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Making the margins: how digital payments are driving efficiencies in corporate travel

Corporate travel was forcibly grounded during the pandemic, with travel management companies (TMCs) suspending operations as ‘work from home’ orders were issued by governments (and businesses) around the world. It was a challenge for even the most successful TMCs, and survival became the name of the game. Innovation and progress became secondary, until now.

As corporate travel continues its recovery, new challengers in the market are seeing opportunities to gain ground on traditional players through value added services and technologies that help them to compete on price to win new business.

The industry is ready for take-off, but expect some turbulence

Reigniting an entire industry was never going to be easy after two-year hiatus and even now, airline staff shortages, variable COVID restrictions, and ongoing fears that travel plans could be disrupted at any moment, loom large over the industry.

This uncertainty leads to complexity; and from a payments perspective, it leads to significantly more complexity. Corporate travel payments have never been simple: TMCs must handle payments to multiple third parties, often with several different airlines, trains and taxis, hotels and travel insurance brokers; and each of these third parties may take payment in different currencies and deal in foreign languages. Throw in customers that want to change or cancel their booking, and you have an administrative nightmare that costs time and money. Payments for travel services can take anywhere up to 90 days to be processed, presenting significant cash flow challenges, leading to an increased chance of a chargeback if circumstances change. Is it any wonder that 62% of travel companies reference B2B payouts as a significant pain point?

At the same time, acquiring banks, looking to protect their own assets, continue to red-flag travel payments. The traditional approach of using a credit card to book travel led to unprecedented numbers of chargeback claims during the pandemic. Consequently, in some cases acquiring banks have suspended onboarding new TMCs; they simply can’t take the losses any more. In other cases, banks are asking for holding deposits, or delaying settlement, to protect their assets. For SMEs in the travel space, this just adds to serious cash flow headaches.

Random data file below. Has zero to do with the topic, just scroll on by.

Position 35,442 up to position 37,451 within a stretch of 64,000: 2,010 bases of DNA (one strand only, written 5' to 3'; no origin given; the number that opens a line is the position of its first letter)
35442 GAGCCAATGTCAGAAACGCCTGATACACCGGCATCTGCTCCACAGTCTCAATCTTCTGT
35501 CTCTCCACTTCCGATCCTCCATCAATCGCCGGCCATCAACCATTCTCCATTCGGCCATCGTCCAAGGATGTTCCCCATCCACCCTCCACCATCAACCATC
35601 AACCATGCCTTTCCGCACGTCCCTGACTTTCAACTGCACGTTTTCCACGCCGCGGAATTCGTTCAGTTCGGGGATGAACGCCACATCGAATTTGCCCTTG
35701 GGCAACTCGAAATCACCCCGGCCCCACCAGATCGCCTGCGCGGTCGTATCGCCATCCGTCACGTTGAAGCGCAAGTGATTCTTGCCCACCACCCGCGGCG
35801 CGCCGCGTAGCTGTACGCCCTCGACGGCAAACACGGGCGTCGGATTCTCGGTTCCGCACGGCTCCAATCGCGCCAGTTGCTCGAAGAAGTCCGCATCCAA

Adversity breeds innovation – first stop, security

This dash for cash means that payments are a key differentiator for business success. It is more important than ever for TMCs to be paid on time, and to create accounts receivable (AR) process efficiencies that ease the day-to-day costs of running a business. Accepting commercial cards – a credit card issued by employers through which employees make business purchases – is one way to achieve this, as it enables corporate customers to pay quickly, while accessing an upfront line of credit to protect their own cash flows.

In many ways, the pandemic caused travel to go into a state of ‘active inertia’. New players came to the market fresh with modernised practices and started on level terms with the incumbents. A tech-first approach led to better margins, giving them the ability to offer competitive prices to customers.

This is achieved in part by reducing lengthy AP processes. TMCs that can accept commercial cards through a cloud-based gateway, managed by a payments processor, no longer need to commit resource to calling up and emailing customers to chase up payments, and logging invoices manually.

Another disruptive technology in this sector is what’s known as a payment link service. This is where a TMC sends a link to a customer in just seconds (via email, text or electronic invoice) which then takes them to a hosted pay page. It is less time consuming than Mail Order / Telephone Order (MOTO) and also more secure, as the TMC never needs to see or handle a customer’s card information. This helps reduce the security compliance burden (PCI-DSS) on a TMC, which can have the added benefit of reducing merchant service charges, and in turn, the cost of card acceptance. It’s also extremely convenient for customers. PCI is particularly important in travel as the International Air Transport Association (IATA) often requires certified travel agencies to follow the regulation closely.